[Editor’s Note: October is Breast Cancer Awareness month. Although there have been many advances in treatment and early detection for breast cancer, about 40,000 Americans die from breast cancer each year, and an additional 155,000 Americans are living with a terminal diagnosis.]
Anyone who has an understanding of mindfulness knows that the practice has to do with being present: present with the moment, present with your physical sensations and present with your thoughts. When we practice mindfulness, we train our brains to stay in the here and now.
But what does mindfulness look like when you are living with a terminal illness? How do you remain present, when your present reality is full of physical and emotional pain? How does one embrace calmness and meditation when you are fighting for your life?
Heather LoRe has been living with terminal cancer for eight years. When she was initially diagnosed with breast cancer she treated it aggressively, having a mastectomy and undergoing chemotherapy and radiation. However, that was not enough. Four years later her cancer came back, and this time, it was terminal.
When I first met LoRe, she said that living with terminal cancer is a mental marathon. Nearly three years later, LoRe is still running that marathon, but like any endurance athlete, she is discovering that she is nearing her limit.
“To be honest, I’m getting very tired at this point,” LoRe told me recently. “I’ve had eight good years that I’m incredibly grateful for, but some of the long-term effects of being sick can wear you out.”
The biggest challenge that LoRe faces each day is dealing with the pain and fatigue that accompany cancer. Those real physical sensations are even harder to deal with than the mental stress of knowing that, in the not-too-distant future, she will die, leaving behind her husband of 25 years and her 27-year-old daughter.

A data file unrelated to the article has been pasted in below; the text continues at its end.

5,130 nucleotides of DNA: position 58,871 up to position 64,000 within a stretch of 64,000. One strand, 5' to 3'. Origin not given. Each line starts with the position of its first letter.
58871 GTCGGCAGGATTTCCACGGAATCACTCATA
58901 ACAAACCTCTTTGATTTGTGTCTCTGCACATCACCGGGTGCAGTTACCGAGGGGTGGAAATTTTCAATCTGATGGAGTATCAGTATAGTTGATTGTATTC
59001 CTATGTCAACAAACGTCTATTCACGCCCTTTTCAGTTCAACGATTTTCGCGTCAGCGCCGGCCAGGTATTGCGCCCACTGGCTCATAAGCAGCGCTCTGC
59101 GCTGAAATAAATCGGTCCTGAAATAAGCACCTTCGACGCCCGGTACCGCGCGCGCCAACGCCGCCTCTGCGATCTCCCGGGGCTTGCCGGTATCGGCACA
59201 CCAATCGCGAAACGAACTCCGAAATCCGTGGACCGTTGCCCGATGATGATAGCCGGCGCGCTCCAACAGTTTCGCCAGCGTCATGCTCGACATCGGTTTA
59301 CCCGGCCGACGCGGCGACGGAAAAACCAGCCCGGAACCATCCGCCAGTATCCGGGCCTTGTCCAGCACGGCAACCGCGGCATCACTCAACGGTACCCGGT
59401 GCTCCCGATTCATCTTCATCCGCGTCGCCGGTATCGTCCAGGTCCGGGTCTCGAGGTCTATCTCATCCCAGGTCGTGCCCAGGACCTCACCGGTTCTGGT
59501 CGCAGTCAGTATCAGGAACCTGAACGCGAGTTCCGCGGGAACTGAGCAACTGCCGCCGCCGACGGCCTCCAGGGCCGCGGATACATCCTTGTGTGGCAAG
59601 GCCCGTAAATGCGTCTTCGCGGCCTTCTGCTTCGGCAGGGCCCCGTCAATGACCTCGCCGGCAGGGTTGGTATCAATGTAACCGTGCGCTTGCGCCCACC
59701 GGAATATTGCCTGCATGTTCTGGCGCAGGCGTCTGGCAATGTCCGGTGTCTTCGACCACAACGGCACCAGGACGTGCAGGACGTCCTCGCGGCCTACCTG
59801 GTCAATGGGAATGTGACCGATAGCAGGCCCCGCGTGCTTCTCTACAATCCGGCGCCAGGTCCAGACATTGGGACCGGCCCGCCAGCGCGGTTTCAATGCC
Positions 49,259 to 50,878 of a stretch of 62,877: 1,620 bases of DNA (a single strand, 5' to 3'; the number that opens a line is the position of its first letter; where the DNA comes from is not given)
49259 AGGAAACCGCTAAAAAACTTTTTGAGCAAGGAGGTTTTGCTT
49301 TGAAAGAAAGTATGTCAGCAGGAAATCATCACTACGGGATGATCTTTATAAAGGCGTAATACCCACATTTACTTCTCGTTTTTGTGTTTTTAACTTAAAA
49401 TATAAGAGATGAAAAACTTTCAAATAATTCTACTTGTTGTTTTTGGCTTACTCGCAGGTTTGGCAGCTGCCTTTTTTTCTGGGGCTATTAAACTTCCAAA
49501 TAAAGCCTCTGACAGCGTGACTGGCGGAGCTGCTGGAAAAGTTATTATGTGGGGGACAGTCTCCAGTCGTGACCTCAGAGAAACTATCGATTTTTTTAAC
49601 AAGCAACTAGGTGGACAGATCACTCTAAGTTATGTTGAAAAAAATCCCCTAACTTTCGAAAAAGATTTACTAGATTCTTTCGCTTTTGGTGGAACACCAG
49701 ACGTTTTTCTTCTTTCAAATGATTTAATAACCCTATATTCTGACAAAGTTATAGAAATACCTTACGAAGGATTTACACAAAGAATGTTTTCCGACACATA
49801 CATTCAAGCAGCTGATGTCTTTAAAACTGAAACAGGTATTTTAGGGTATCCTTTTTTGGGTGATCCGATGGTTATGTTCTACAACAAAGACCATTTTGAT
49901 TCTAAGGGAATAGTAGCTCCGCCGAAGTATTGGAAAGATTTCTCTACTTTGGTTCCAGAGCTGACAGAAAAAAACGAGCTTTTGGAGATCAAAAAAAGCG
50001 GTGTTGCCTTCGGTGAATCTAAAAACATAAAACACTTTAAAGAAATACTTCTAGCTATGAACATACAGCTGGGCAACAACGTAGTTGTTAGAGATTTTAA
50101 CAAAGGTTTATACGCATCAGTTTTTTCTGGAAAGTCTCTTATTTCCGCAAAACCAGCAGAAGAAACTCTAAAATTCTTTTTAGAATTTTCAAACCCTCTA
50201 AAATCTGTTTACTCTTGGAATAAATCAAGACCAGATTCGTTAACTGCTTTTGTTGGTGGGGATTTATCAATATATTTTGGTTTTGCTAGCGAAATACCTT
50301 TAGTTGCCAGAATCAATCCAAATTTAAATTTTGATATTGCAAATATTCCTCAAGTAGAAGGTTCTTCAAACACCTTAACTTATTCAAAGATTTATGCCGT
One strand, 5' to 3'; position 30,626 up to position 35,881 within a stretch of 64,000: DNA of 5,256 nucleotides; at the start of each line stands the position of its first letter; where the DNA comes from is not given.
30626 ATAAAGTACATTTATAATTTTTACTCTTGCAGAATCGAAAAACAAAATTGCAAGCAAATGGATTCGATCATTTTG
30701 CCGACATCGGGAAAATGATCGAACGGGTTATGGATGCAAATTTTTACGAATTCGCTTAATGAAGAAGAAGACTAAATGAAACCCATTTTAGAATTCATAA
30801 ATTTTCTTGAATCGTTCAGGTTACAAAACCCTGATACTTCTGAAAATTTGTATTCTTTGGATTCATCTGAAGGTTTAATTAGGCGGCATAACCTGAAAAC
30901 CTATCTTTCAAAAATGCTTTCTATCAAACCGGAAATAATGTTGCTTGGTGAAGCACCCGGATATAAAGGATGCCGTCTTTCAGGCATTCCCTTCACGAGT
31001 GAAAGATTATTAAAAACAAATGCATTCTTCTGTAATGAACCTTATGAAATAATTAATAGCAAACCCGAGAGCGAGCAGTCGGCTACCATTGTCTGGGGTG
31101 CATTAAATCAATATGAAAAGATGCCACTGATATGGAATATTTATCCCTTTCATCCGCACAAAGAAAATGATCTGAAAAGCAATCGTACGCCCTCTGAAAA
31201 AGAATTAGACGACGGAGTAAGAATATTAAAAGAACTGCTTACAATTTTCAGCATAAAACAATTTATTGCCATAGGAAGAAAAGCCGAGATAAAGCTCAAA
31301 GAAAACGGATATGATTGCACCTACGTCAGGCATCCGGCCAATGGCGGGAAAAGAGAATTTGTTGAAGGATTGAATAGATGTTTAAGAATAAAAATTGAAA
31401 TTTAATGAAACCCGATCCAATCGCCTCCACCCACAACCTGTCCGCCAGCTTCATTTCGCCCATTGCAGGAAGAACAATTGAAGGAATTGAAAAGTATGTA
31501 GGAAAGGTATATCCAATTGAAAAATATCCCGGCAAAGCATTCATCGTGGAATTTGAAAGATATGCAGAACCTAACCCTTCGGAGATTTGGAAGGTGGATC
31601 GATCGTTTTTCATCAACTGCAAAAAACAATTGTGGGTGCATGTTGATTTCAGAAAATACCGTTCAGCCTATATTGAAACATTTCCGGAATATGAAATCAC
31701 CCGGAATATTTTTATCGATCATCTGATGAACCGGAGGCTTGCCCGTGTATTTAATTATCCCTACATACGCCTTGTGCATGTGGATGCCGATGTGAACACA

It seems cliché to say that a calamity puts things in perspective, but that’s just what happened to LoRe. Her husband and daughter became her main focus, while her job as a nurse, something that she was passionate about, became secondary.
“I started seeing life much differently, and wanting to fit in as much as possible with the people I cared about,” she said. “My priorities continue to be downsizing my life so that it more closely matches what I enjoy most, thereby increasing the time I’m with my family and friends, doing the things that keep me going in the most helpful way.”
Over the years, LoRe has identified tools that help her feel her best, including massage, reiki, and meditation.
“I personally think it helps the immune system,” she said of meditation. “For me, it clears my mind and helps me get focused on my priorities at this stage, with this condition. It helps me show myself that my priorities are important enough.”
Surrounding herself with positive people is also essential to LoRe.
“I’ve definitely thinned my crowd to those who are the most interested in being helpful,” she said.
At the same time, LoRe has learned how to deal with well-intentioned people who may unknowingly make hurtful or unhelpful comments.
“People will say, ‘I hope you feel better,’ but I’ve been hoping that for years and I don’t feel better,” she said. “Or they’ll say, ‘I hope you beat the cancer.’ I already know that the cancer is terminal, so that’s not helpful.”
In order to speak with people who understand what it is like to live with terminal cancer, LoRe began Hope and Friendship Metastatic Breast Cancer Foundation. The foundation hosts a support group in northern Massachusetts, where LoRe lives.
“[Other patients] have an acute understanding of what I’m going through on a much deeper level,” she explained.
In the group, men and women with a terminal breast cancer diagnosis can share tips, resources, and, most importantly, stories.
Meanwhile, LoRe is looking forward to celebrating her 51st birthday in February, a milestone that seemed impossible eight years ago.
“We’re the only people on the planet who look forward to getting old,” she said with a laugh.
When LoRe is exhausted or having a bad day, she looks at the big picture, beyond herself, to find hope.
“If I have hope for the human condition then I have hope,” she said. “I find every day that the world is still a good place, and that gives me hope.”
The author of this post is an editorial contributor to Headspace. These are their views, experiences and results and theirs alone. This contributor was paid for their writing.